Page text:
The founder and CEO of Caffeine, a social broadcasting platform for live gaming, entertainment and creative arts, Ben Keighran, is a lifelong gamer. He’s connected with a community of friends from all over the world that he’s met through Massively Multiplayer Online games (MMOs). They have common interests, similar schedules and shared content passion. Aware that live TV lacked a similar interactive, immersive experience, Keighran wondered, “What if that deep connection that I had as a gamer could be expanded to TV content? What if we could bring the whole world together around live TV like we do in the gaming world?”
Caffeine allows friends to consume live TV together, in a way Keighran described as “like being on a video phone call with them and the content, all at the same time.” He noted that users have responded to the immediacy of the video, simplicity and the positive and diverse community; and he believes this new format will change how people all around the world experience live television.
Uncharted Power CEO Jessica O. Matthews sees herself as “real-life Shuri,” referencing the fan-favorite inventor and tech whiz from Marvel Studios’ Black Panther. Dividing her time between Nigeria and the U.S. while growing up made Matthews aware of the disparity in energy infrastructure in developing and developed worlds.
Matthews’ company specializes in harnessing the energy from motion to create entire ecosystems of power for communities around the world, with an innovative system that resembles a sidewalk or paver stone. Hidden inside, Matthews says, is “a one-stop shop for modular smart power delivery” that functions both as a decentralized power grid and data infrastructure. “When you’re given the opportunity to innovate with a blank slate, you can dream of the world not as it is, but as it should be,” Matthews shared.
The “phone-solator” syndrome. Ubiquity6 co-founder and CEO Anjney Midha uses this term to describe the increasing tendency for people to isolate themselves by focusing on their phones, rather than on the world around them. Midha, new to the U.S., found himself “phone-solating” as a student at Stanford and overwhelmed by his new situation. His primary solace came from the world of MMOs, where he was able to connect with friends from across the world. Midha wondered if there was a way to take the best parts of the MMOs he so enjoyed and bring them to real spaces people inhabit every day. He recalled thinking, “Was there a way we could edit reality to stop looking down at our phones and isolating ourselves, but actually using [our phones] to bring ourselves together in physical spaces?”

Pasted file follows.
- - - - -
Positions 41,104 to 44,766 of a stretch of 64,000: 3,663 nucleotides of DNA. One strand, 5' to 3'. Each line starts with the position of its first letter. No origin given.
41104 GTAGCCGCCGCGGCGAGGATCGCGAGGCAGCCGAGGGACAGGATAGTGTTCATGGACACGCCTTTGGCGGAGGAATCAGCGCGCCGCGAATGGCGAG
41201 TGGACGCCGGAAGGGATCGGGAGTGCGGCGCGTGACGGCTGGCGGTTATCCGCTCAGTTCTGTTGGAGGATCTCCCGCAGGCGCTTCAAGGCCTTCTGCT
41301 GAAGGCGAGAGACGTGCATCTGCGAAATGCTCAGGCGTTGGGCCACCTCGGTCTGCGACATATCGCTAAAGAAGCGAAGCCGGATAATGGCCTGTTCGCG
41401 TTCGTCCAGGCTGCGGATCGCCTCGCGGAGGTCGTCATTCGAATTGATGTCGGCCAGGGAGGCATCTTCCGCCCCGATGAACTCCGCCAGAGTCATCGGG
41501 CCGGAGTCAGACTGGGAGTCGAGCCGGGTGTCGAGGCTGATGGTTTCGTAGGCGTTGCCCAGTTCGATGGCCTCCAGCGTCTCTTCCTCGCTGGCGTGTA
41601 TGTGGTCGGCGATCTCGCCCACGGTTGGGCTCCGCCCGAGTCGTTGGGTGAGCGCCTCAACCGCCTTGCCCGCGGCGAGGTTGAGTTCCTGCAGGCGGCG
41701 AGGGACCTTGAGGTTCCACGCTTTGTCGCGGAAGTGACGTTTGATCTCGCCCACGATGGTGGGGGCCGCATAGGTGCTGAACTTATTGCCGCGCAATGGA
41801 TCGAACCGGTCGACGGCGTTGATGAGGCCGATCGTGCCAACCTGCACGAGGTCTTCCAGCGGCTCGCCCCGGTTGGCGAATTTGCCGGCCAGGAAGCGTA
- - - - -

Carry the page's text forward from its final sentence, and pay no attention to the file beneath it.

Ubiquity6’s augmented reality (AR) platform is focused on bringing people together, using AR technology to turn an office into a basketball court or allow hundreds of people to paint on the ceiling of a museum in real time through their cameras. “I think that we’re finally on the cusp of a new change in consumer behavior where we can stop looking down at these things and isolating ourselves, and look through them into shared reality that lives on top of our daily lives and allows us to go back to looking at each other again,” Midha said at Demo Day.
Pravin Prakash, co-founding student and chief marketing officer of BYJU’s, and his team set out to solve the problem of how to increase access to quality education in developing countries like India and educate residents for the jobs of tomorrow, which may or may not even exist today. “I believe the only way we can prepare the future generations to lead us is to educate them in a scale which makes it possible only using technology, and making it engaging for them by making it entertaining,” said Prakash. BJYU’s, which has a student base of 25 million, is at the intersection of education content, media and technology, and connects users with highly differentiated, personalized video content.
BJYU’s is India’s largest edtech company, but Prakash maintains they’re just getting started. Reaching less than 10 percent of students in India, with products designed for students ages 9–18, Prakash announced the launch of a new product for younger learners, ages 3–8, that consists of colorful and engaging educational content that introduces kids to a world of concepts through narratives, games and activities that provide fun ways to learn.
The 2018 Disney Accelerator Demo Day concluded with a TED fireside chat with Fadi Chehadé, member of the World Economic Forum’s Center for the Fourth Industrial Revolution advisory board, a highly successful entrepreneur and the former CEO of ICANN and former General Manager of IBM Global Technology Services in the Middle East and Africa. Chehadé provided a glimpse into to the future of the media companies’ relationships with their audiences, noting that the companies who see users as partners will be the ones that ultimately will succeed.